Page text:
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March 19, 1980 - Image 7

Resource type:
Text
Publication:
The Michigan Daily, 1980-03-19

Disclaimer: Computer generated plain text may have errors. Read more about this.

COUNTY OFFERS COUNSELING, FINANCIAL COMPENSA TION
New aid to crime victims

Census takers t(
administering q

By WILLIAM THOMPSON
In an effort to make services to victims and witnesses of
crimes equal to services for defendants, the Washtenaw
County Prosecutor's Office yesterday announced the
formation of the Victim Witness Program.
"This program is aimed at victims and witnesses only,"
said program coodinator Kaye Ross. "We want to help them
get financial compensation and make them better prepared
for court:"
The program provides counseling and information
intended to make going through the legal process easier. "We
even answer questions about court such as where do I sit,
what does the courtroom look like, can I see it in advance and
what should I wear," explained Ross. "We just want to
reduce their anxiety and make it less of a mystery to them."
The new program will also aid crime victims in securing
financial compensation. Victims could receive aid by filling
out forms required by the Michigan Compensation Act.
The Victim Witness Program is funded by a $53,000 grant
from the Law Enforcement Assistance Administration.
The program employes Ross, two soon-to-be-hired field

workers, and a secretary.
Some services performed by the program had been a duty
of the prosecutor's.office. But, Ross said, the introduction of
the new program is "long overdue in providing information
and support services."
Officials in the prosecutor's office said the new program
would not interfere with other programs which now work to
help crime victims. "This will augment the crisis center and
domestic violence programs," said Prosecutor William
Delhey. "There are programs which already exist so you
don't need duplication."
The Victim Witness Program represents an attempt to
recognize the needs of others affected by crimes besides the
accused, according to Delhey. "For years, all the attention
has been given to the defendant," he said.
Ross, however, emphasized that services to the victim did
not reflect a lower priority for the defendant's rights.
"Defendant services are long-standing," she said. "This is
going to provide some balance to that."
There are similar programs across the country, Ross
said, noting that she has studied those in Michigan's Ingham,
Kalamazoo and Wayne Counties.

(Continued from Page 1).
to Berla.
BERLA SAID he believes the main
reason people do not return the forms is
because they simply forget. Other
people, he said, refuse to complete the
questionnaire for several reasons, one
of which is that they "fear that the
informtion will be shared with other
(government) agencies."
Berla stressed that the censuses are
kept purely contilential. Census
Bureau workers take an~oath in which
they promise not to reveal any
information. The penalty for breaking
this oath is a fine of up to $5,000 and/or
five years in jail, the census manager
said.
According to Berla, it would be a
"disaster for the city of Ann Arbor" if
students failed to complete the census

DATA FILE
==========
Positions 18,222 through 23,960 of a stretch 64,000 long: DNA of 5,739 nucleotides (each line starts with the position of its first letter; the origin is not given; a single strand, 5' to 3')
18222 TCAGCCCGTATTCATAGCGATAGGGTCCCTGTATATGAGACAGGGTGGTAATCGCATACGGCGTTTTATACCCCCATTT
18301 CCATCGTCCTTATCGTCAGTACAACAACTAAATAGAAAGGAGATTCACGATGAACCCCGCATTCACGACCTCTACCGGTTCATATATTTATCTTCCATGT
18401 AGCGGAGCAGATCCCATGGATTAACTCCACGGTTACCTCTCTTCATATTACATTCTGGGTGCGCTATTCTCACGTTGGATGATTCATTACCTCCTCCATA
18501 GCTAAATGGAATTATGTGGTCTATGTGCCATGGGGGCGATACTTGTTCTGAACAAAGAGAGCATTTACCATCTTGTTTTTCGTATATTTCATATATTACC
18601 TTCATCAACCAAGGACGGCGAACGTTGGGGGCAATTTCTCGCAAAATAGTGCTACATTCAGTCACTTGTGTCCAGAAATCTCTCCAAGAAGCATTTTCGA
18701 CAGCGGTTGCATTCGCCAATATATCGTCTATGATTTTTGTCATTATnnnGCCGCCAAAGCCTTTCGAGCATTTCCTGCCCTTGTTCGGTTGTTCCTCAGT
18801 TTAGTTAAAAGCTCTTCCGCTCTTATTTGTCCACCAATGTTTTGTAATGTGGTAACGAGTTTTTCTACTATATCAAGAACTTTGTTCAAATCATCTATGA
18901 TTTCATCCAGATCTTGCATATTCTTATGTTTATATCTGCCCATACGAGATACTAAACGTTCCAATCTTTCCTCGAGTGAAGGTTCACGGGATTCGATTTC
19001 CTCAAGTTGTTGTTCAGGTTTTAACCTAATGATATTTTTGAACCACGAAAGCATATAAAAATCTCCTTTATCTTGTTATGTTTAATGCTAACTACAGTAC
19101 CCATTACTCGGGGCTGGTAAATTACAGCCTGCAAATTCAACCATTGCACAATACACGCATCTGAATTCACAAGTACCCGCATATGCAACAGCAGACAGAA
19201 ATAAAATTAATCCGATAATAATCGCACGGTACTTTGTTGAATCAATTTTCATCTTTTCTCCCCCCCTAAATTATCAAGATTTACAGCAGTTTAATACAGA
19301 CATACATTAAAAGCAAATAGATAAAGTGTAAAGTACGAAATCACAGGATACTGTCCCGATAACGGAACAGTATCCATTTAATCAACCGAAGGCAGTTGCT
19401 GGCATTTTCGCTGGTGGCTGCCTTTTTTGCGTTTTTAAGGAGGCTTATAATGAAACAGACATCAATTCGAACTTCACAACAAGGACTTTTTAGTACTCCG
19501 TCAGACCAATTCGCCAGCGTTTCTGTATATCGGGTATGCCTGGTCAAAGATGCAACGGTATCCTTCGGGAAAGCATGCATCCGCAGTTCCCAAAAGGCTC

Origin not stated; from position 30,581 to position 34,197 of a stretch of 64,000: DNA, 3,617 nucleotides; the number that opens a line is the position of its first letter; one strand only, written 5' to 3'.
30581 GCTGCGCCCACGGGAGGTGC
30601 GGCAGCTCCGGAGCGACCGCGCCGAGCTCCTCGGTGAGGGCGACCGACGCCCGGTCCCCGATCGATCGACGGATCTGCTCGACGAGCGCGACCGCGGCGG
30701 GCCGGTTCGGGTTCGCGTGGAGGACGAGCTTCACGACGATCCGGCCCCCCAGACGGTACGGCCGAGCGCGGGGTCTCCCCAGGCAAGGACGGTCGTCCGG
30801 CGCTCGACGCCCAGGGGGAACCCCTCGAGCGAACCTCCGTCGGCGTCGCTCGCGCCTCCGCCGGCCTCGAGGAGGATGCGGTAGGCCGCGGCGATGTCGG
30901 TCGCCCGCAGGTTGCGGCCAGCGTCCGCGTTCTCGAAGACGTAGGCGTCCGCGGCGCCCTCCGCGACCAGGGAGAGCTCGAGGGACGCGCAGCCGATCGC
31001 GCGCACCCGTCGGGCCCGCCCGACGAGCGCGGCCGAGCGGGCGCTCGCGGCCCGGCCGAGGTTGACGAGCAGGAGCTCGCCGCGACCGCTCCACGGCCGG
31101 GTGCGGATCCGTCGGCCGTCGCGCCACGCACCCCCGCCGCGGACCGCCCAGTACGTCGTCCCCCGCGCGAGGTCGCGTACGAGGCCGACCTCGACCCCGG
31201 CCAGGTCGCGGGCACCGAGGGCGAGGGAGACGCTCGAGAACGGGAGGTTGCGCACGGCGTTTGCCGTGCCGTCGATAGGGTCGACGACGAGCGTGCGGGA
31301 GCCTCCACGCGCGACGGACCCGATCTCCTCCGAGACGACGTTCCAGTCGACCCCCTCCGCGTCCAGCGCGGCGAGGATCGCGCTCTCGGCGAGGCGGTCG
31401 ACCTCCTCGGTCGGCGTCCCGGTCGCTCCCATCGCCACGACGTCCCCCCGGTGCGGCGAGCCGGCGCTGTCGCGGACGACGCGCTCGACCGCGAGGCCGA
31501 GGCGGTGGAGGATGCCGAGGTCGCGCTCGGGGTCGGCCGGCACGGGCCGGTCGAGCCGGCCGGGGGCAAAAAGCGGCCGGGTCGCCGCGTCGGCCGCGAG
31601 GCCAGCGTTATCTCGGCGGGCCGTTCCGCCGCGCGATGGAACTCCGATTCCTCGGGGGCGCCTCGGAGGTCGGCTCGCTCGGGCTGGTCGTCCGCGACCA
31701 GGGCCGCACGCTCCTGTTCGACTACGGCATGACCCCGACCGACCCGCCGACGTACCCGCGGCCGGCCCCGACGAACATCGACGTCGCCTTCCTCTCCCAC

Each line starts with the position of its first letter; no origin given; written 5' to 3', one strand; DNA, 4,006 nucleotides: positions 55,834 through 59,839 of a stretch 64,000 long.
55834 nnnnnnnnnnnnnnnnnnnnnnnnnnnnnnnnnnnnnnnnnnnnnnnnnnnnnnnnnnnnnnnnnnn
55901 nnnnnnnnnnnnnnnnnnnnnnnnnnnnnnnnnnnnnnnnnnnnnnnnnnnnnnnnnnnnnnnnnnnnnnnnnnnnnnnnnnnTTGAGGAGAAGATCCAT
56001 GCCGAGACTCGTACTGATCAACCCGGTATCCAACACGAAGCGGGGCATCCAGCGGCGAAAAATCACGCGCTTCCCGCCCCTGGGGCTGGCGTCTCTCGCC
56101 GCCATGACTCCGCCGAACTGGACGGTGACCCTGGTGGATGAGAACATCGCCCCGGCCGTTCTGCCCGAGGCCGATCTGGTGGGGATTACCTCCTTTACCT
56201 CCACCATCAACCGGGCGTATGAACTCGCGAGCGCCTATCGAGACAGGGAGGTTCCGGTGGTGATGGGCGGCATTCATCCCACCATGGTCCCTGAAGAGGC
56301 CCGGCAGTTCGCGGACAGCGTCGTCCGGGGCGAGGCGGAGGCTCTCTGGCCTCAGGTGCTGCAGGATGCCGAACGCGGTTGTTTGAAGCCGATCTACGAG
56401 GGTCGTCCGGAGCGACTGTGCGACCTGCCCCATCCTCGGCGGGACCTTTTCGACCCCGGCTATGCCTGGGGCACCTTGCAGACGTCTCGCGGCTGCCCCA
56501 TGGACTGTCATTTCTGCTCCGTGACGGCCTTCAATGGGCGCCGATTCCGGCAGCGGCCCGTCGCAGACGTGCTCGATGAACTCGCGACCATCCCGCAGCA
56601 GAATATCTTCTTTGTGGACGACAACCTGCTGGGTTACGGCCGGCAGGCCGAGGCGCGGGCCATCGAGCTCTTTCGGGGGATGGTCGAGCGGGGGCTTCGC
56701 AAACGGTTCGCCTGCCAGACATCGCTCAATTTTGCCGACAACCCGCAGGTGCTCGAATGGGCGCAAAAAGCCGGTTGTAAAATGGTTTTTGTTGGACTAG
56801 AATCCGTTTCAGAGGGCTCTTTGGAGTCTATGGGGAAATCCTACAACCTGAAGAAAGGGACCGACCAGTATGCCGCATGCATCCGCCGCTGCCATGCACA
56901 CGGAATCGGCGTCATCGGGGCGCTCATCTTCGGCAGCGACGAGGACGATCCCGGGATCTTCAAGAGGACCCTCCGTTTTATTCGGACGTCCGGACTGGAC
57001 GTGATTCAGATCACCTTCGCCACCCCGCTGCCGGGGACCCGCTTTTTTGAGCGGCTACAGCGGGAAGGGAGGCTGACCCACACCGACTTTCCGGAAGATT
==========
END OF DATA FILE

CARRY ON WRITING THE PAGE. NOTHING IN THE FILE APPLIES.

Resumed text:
forms. The distribution of federal
revenue is based on the number and
types of people who live in a city. An
"undercount" could affect such things
as the funding for public services,
namely trash collection and snow
removal, he said.
THE RESULTS of the census
tabulations are reported to the
president on January 1, 1981, Berla
said. The president submits the figures
to Congress which uses them to
determine, among other things, how the
435 seats in the House of
Representatives are to be
reapportioned among the states.
Michigan, which now holds 19 House
seats is expected to drop to 18 seats,
along with ten other "Northern Belt"
states, Berla said. Ten states in the Sun
Belt are expected to gain one seat.

Berla attributes
of seats to the inc
which cause ma
warmer climates
Berla said one
associated wit
making sure "yo
individual." I
"traditionally
problem," prim
among minoriti

The Michigan Daily-Wednesday, March 19, 1980-Page 7
c beginmaiigJ~
uestionnaires t
this reapportionment year an effort will be made to " e
crease in energy costs, the population aware of the censuw!JdPo
ny people to move to its importance to them."
. Berla explained that because *iw
e of the big problems people change their mind or find , e
h census taking is employment, a large pool of qu ted
u actually count every applicants is selected, from whideW'th
He said there is census department will retai4.. 20
an undercount employees. Presently, only 1100 rZ jle
arily in big cities and have passed the test which qua tfg
es. He added that this them to be census takers.

I r-

L.

STAR

-qq

BAR

_ ,.
d

.Ad agency completes renovation
to update venerable Harris Hall

109 N. Main St.-769-0109
APPEARING TONIGHT:
Regge Dance Party
"Ann Arbor's original Honky Tank Dance Bar"

(Continued from Page 1)
instrumental in raising funds for the
construction of the building.
THE HALL'S facilities were unique
at the time of its construction. A
library, several parlors, a dining room
and a kitchen were located on the main
floor. The upper story was occupied by
an auditorium that held about 400
people. Funds were provided for a
series of lectures that were intended to
give students a Christian outlook. In
addition, a gympasium, a two-lane
bowling alley, and a billiard room were
located in the basement.
The building continued to serve
Episcopalian students until 1943, when
the Hobart Guild relocated and leased
the b "il rent free to the U.S.O., an
,''ctvitescenter for servicemen, in
return for some $5,000 in repairs.
In 1946 the University leased the
building, initiating its days as "the
band building." "It was our home,"
William Revelli, former director of the
Michigan bands reminisced.
"Everything was there: the teachers,
the library, the practice rooms."
THE MAIN floor room that had ser-

ved as a library for the Hobart Guild
was turned into a room in honor of the
world renowned conductor Dr. Edwin
Goldman. "It was beautiful," Revelli
exclaimed. "We had photos and letters
from the most eminent people in the
world on the walls. Whenever we had a
conference of visiting musicians or
conductors, we always had a day where